Clooney film set to woo Venice Film fans

GEORGE CLOONEY’S third directorial effort, The Ides of March, and Madonna’s second, WE, are bound for the Venice Film Festival, so the paparazzi should be out in force.

Abbie Cornish stars in the latter as Wally, a young woman obsessed with Wallis Simpson, played by British actress Andrea Riseborough (Brighton Rock) in a career-making role. Likewise, Clooney’s festival opener, focusing on dirty dealings behind a presidential campaign, looks set to give Ryan Gosling the kudos, and the stardom he has long deserved.

Gosling, who is coming alongside Steve Carell in Crazy, Stupid, Love and in Nicolas Winding Refn’s Drive, plays an intern working on Clooney’s presidential campaign. It will be interesting to hear what the highly politicised Clooney has to say.

The Irish-Canadian co-production of Mary Harron’s gothic horror The Moth Diaries, based on Rachel Klein’s novel, will receive an out of competition screening at the festival. Starring Sarah Bolger, Lily Cole, Sarah Gadon and Scott Speedman, it tells of a young girl haunted by her father’s suicide, who begins her junior year at an elite girls’ boarding school, hoping for a fresh start. Her initial friendship with sunny, innocent Lucy is, however, shattered by the arrival of the mysterious European Ernessa, who she suspects is a vampire.

Irish hunk Michael Fassbender will be doing double duty with Shame (which reunites him with his Hunger director, Steve McQueen) and David Cronenberg’s A Dangerous Method, about the theoretical battles between Freud (Viggo Mortensen) and Jung (Fassbender), where Keira Knightley is the subject caught in the middle.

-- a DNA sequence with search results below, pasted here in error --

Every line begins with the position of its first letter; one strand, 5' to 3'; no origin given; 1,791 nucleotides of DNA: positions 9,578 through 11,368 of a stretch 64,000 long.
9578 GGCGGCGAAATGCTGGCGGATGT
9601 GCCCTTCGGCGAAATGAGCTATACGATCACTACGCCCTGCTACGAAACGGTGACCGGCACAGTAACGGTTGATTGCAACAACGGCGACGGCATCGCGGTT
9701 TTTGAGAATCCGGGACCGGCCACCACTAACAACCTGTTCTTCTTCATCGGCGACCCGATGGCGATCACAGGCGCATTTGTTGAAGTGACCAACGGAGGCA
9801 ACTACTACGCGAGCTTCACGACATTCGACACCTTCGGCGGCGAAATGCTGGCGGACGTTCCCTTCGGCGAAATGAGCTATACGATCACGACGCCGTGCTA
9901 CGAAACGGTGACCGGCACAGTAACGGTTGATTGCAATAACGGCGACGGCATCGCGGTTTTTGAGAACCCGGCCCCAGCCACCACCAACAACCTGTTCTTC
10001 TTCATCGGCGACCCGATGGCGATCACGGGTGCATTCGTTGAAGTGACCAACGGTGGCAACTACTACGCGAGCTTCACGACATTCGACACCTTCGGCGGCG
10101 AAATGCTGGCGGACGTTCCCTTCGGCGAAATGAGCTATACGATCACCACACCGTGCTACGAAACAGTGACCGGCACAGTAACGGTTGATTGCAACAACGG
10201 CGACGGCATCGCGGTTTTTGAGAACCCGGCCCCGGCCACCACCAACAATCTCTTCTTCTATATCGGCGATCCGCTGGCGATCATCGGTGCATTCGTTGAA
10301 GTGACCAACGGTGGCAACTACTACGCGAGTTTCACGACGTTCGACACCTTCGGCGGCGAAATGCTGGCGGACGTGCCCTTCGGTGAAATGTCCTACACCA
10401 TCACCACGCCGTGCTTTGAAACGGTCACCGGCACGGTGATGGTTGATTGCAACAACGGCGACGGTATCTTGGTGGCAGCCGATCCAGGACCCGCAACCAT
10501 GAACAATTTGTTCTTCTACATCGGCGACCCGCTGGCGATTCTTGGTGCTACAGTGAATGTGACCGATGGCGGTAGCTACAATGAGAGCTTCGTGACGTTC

In a remake of John le Carre’s Tinker, Tailor, Soldier, Spy, Gary Oldman is taking on the George Smiley role defined by Sir Alec Guinness. Also featuring are Irish cast members Stephen Rea and Ciarán Hinds, alongside Colin Firth, Tom Hardy and John Hurt.

American director Whit Stillman (Barcelona, Last Days of Disco) is attempting a comeback with his first film in 13 years, the closing night film, Damsels in Distress, starring Greta Gerwig.

Actress of the moment Jessica Chastain will be in Venice to promote Wild Salome (a kind of documentary sequel to Looking for Richard, only this time based on Oscar Wilde’s Wild Salome) with her director, Al Pacino (who will receive a career tribute), she will not be talking up The Killing Fields, her second festival film, co-starring Avatar’s Sam Worthington. The pair recently paired up to promote their co-starring roles in The Debt in Los Angeles (Ciaran Hinds interestingly plays the older Worthington), where Chastain quipped that they “are having a contest to see who can make the most films in a year.”

Matthew McConaughey won’t be in Venice promoting William Friedkin’s Killer Joe, as the film is yet to be sold to most countries. In the comedy drama he stars as an assassin hired by a cash-strapped Emile Hirsch to kill his despicable mother. Ultimately Venice might not quite be the place for the laid back, bongo-playing McConaughey, who rarely turns up at festivals. Ditto Roman Polanski, though for other reasons. Polanski’s Venice movie, Carnage, which stars Jodie Foster and Kate Winslet, is meant to be so good that the producers want to keep the promotion till closer to the film’s end-of-year release and, of course, to Oscar time. So no one will conduct interviews, even if the press conference is fairly obligatory.

In Italy, Paris-based Monica Bellucci could steal the whole shebang with the French film, That Summer, (Un Éte Brulant, literally a burning or boiling summer), a romantic drama directed by Philippe Garrel and co-staring his son Louis.

The sole Hollywood juggernaut is Warner Brothers’ Contagion, Steven Soderbergh’s action thriller blockbuster about a deadly disease, which apparently wipes out some of the high profile cast early on. Which ones, we wonder? It stars Matt Damon, Marion Cotillard, Kate Winslet, Jude Law and Gwyneth Paltrow.

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